- Fiesta de la Cruz (across Peru): The Festival of the Cross isn't as solemnly Catholic as it might sound. Best in Lima, Cusco, and Ica, the festival does feature cross processions (although the decorated crosses are vibrant), but it also displays a surfeit of folk music and dance, the highlight being the daring "scissors dancers," who once performed on top of churches.
- El Señor de los Milagros (Lima): This highly religious procession features tens of thousands of participants all clad in bright purple. The Lord of Miracles, the largest procession in South America, lasts a full 24 hours. It venerates a miraculous painting of Jesus Christ, which was created by an Angolan slave and survived the devastating 1746 earthquake, even though almost everything around it was felled.
- Inti Raymi (Cusco): The Festival of the Sun, one of the greatest pageants in South America, celebrates the winter solstice and honors the Inca sun god with a bounty of colorful Andean parades, music, and dance. It takes over Cusco and transforms the Sacsayhuamán ruins overlooking the city into a majestic stage.
- Virgen del Carmen (Paucartambo): The tiny, remote Andean colonial village of Paucartambo is about 4 hours from Cusco, but it hosts one of Peru's wildest festivals. Three days of dancing, drinking, and outlandish, scary costumes pack in thousands who camp all over town (there's almost nowhere to stay) and then wind up (temporarily) at the cemetery.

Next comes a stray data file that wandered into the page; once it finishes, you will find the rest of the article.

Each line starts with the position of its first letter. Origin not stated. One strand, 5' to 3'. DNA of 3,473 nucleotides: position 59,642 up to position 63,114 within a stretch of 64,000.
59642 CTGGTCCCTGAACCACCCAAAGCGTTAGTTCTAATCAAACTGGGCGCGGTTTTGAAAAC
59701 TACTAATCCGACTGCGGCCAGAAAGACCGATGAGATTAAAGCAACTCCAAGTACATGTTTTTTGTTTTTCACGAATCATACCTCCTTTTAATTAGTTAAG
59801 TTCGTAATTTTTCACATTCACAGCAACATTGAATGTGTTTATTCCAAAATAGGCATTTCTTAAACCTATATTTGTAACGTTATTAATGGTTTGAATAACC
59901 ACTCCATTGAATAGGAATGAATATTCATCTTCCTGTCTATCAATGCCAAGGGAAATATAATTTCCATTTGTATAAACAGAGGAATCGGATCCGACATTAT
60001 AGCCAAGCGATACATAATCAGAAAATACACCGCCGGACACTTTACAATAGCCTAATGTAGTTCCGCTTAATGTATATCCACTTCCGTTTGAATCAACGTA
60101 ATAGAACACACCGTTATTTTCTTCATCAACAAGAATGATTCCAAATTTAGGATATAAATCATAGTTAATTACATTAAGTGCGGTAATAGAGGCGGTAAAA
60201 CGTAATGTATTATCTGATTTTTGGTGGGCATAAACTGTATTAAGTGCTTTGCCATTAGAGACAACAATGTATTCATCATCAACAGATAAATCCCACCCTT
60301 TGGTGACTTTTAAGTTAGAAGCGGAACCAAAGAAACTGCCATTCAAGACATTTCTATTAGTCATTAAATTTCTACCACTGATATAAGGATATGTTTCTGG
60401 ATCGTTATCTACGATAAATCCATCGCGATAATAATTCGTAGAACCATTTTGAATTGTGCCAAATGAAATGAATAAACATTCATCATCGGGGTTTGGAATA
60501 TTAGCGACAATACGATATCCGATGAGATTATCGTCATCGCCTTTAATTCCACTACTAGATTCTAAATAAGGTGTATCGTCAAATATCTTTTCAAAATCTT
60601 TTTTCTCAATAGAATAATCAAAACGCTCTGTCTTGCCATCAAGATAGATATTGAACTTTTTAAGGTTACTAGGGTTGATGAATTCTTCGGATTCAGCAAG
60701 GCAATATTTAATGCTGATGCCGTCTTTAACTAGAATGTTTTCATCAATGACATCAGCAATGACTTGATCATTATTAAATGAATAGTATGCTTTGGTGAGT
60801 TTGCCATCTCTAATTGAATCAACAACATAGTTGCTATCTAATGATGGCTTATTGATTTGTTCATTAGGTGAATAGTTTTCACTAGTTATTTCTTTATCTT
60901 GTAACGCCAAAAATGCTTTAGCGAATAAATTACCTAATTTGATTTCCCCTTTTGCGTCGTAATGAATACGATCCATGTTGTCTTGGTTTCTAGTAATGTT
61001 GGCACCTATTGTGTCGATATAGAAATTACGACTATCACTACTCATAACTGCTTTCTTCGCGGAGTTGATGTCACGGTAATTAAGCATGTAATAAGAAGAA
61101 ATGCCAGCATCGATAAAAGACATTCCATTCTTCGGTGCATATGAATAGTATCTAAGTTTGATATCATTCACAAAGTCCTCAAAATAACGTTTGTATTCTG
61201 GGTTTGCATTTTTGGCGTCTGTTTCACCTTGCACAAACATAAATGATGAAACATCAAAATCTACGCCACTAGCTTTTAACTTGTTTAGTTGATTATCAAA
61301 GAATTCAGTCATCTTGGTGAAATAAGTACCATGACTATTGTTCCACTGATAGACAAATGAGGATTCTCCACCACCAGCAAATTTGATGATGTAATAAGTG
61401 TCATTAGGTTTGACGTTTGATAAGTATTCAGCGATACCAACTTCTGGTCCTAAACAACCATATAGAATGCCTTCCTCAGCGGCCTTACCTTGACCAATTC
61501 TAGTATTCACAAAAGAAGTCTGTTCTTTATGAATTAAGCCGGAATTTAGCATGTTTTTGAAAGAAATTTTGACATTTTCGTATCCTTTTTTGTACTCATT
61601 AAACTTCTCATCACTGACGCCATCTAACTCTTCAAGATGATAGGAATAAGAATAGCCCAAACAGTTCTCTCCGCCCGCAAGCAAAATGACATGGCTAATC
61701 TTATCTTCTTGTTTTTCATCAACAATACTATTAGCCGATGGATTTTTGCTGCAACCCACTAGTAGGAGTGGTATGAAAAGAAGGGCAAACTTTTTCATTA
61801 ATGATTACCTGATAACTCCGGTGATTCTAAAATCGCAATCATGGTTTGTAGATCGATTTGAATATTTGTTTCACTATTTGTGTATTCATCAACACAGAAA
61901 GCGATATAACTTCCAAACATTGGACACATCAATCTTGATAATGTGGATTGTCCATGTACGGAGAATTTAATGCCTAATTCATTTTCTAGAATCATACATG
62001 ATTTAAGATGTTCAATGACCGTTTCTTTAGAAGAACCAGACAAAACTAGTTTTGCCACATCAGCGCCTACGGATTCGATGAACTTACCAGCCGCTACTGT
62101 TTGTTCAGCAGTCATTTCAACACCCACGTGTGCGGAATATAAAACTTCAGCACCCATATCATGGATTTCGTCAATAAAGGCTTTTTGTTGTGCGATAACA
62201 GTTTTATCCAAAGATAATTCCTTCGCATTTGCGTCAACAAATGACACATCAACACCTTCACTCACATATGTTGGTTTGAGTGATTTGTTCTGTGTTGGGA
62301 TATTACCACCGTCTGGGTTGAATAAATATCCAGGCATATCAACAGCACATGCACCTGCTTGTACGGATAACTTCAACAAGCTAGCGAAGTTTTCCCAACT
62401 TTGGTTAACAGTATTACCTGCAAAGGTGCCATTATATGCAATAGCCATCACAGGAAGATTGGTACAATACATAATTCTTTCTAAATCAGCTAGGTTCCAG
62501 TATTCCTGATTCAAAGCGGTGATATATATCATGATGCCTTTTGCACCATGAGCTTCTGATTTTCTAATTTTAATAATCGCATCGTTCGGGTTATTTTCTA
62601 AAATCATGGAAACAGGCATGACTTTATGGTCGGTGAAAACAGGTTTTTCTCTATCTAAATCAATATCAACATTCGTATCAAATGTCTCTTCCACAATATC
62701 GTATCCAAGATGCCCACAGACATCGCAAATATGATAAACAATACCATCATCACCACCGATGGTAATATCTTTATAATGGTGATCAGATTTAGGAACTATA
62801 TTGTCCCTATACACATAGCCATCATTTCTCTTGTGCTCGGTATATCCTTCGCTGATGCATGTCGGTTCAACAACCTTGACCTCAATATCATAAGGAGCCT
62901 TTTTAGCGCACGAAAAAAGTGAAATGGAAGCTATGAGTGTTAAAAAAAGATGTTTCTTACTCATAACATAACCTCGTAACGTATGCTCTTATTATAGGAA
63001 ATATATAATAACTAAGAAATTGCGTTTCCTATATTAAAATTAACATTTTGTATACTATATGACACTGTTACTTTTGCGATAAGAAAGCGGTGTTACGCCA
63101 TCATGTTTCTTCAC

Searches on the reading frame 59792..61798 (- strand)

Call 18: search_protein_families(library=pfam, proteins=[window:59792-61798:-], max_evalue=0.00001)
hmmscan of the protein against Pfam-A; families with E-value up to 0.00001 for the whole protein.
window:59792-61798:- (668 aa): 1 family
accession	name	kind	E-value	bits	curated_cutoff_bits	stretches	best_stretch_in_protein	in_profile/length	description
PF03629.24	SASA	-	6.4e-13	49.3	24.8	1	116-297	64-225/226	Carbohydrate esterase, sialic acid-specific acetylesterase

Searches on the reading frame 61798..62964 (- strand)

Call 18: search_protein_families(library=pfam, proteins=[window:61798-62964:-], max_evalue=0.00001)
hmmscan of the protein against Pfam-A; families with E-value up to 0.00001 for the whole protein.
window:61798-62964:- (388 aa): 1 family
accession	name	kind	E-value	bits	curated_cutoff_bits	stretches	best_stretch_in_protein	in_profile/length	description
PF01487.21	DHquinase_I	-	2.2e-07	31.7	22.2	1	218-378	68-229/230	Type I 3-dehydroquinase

- Virgen de la Candelaria (Puno): Puno, perhaps the epicenter of Peruvian folklore, imbues its festivals with a unique vibrancy. Candlemas (or Virgen de la Candelaria), which is spread over 2 weeks, is one of the greatest folk religious festivals in South America, with an explosion of music, dance, and some of the most fantastic costumes and masks seen anywhere.
- Puno Week (Puno): Puno, the fiesta capital of Peru, rises to the occasion for a full week every November to mark its Amerindian roots. A huge procession from Lake Titicaca into town remembers the legend of the first Inca emperor, who emerged from the world's highest navigable lake to establish the Inca Empire. The procession deviates into dance, music, and oblivion. Day of the Dead, early in the week, is a joyous celebration that prompts picnics at cemeteries.
Note: This information was accurate when it was published, but can change without notice. Please be sure to confirm all rates and details directly with the companies in question before planning your trip.